1. Install Windows 2008 R2 Service Pack 1 on Hyper-V Server – Reboot
    2. Install Service Pack 1 & new SP1 version Integration pack on Windows 2008 R2 & Windows 7 Virtual Machines – Reboot
    3. Install Security Hot fix KB2230887 & New SP1 version Integration pack on Windows 2008 SP2 Virtual machines – Reboot
    4. Upgrade (Install) Hyper-v Integration Software on Windows 2003 virtual machines – Reboot
    5. Shutdown Virtual Machine & Configure Dynamic Memory i.e. Startup RAM & Maximum RAM for the Virtual Machine.

Dynamic Memory Config

  1. Right Click virtual machine, go to settings, click on Memory; you will able to see Dynamic Memory details i.e.

Startup RAM: How much memory required for this virtual machine to boot up?

Maximum RAM: What is the maximum memory this virtual machine should scale up to in case demanded?

Memory Buffer: What is the % of physical memory on the top of the CURRENT Memory Demand this hyper-v should reserve for this VM? It can be defined between 5-2000%.

Memory Weight: Define priority of virtual machine to get their share of memory in-competition with other virtual machines When there is less physical memory available in the server for operation.

Dynamic Memory Usage Monitoring

  1. You will able to see 3 new Information tabs in the Hyper-V GUI;

    Assigned Memory:    How much memory has been assigned to this virtual machine?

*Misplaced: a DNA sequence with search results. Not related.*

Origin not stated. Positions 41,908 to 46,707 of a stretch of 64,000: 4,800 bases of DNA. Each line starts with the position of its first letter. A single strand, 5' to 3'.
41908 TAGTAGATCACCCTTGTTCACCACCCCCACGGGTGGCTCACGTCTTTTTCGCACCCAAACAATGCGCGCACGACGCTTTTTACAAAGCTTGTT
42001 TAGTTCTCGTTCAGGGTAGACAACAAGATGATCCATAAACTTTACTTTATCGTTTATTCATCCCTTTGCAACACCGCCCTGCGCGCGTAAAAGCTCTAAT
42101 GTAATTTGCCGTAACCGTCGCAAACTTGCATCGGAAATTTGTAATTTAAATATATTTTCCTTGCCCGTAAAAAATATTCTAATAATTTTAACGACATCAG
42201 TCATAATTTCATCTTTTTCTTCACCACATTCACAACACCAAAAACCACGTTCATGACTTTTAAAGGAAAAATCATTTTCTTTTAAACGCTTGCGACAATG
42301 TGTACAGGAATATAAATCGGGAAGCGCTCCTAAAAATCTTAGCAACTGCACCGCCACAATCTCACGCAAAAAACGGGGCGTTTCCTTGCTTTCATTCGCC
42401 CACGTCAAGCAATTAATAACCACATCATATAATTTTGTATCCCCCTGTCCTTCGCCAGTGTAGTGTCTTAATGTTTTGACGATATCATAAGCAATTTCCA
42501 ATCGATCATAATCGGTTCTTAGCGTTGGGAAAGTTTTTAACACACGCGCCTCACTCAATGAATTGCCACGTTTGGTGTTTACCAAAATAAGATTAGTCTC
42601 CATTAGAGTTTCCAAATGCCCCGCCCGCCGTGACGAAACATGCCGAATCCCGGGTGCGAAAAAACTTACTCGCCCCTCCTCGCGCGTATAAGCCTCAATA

Memory Demand:    How much memory this machine needs to perform correctly; as per running workload!
    Memory Status:    It represents the memory assigned status; When VM is configured with Dynamic Memory & running; it presents three statuses i.e. OK, Warning, Low.

Assigned Memory = Memory Demand + (Memory Demand x Memory Buffer/100)

As per above formula if VM is assigned all of memory demand & memory buffer, Memory Status reports as OK.

As per above formula if VM is assigned all of memory demand & part of memory buffer, Memory Status reports as Low.

As per above formula if VM is assigned part of memory demand, Memory Status reports as Warning. This is the time when virtual machines will be experiencing performance issue. Because due to lack of physical memory it will start paging to it’s hard drive.

Here is an example;

Below VM’s Memory Demand is 2079 & Memory buffer is 5%. So theoretically Hyper-v should assign 2182.95MB (2079+(2079×5/100)) of memory. And we can see Hyper-v assigned the same to the VM.

Now to simulate more memory demand, I have elevated the buffer value to 2000%. It mean’s Hyper-v should allocate 41580MB memory. But as per available physical memory in hyper-v server, it pulled out 9000MB to assign the VM.

But assigned value is still below than the demand, so memory status went to Low.

If you want to simulate Warning, you can elevate all virtual machines maximum memory to 65536, it will allow all virtual machines to grab as much as memory available from the server, if usage of all virtual machines are high you will observe the same.

Or you may like to reserve a high amount of memory for the Hyper-v host using memory reserve concept (discussed below), so less physical memory will be available for virtual machines & they will report warning.

  1. If you like to see what is the current memory demand or how much assigned or how much committed etc. Never
    use traditional Windows TASK MANAGER inside the Virtual machine. Only refer to hyper-v GUI.

    Here is a screenshot which may clear your doubt; In Hyper-V Gui it is reporting Memory Demand is 2130MB & Assigned Memory is 2219MB. However Task manager is reporting 12945MB.

    Actually this 12945MB is the maximum amount of memory assigned to this VM till when it is started. Dynamic Memory driver inside the VM never release/update the same value for task manager.

  1. Here are some new performance counters for Dynamic Memory in the hyper-v server to track server/virtual machine usage!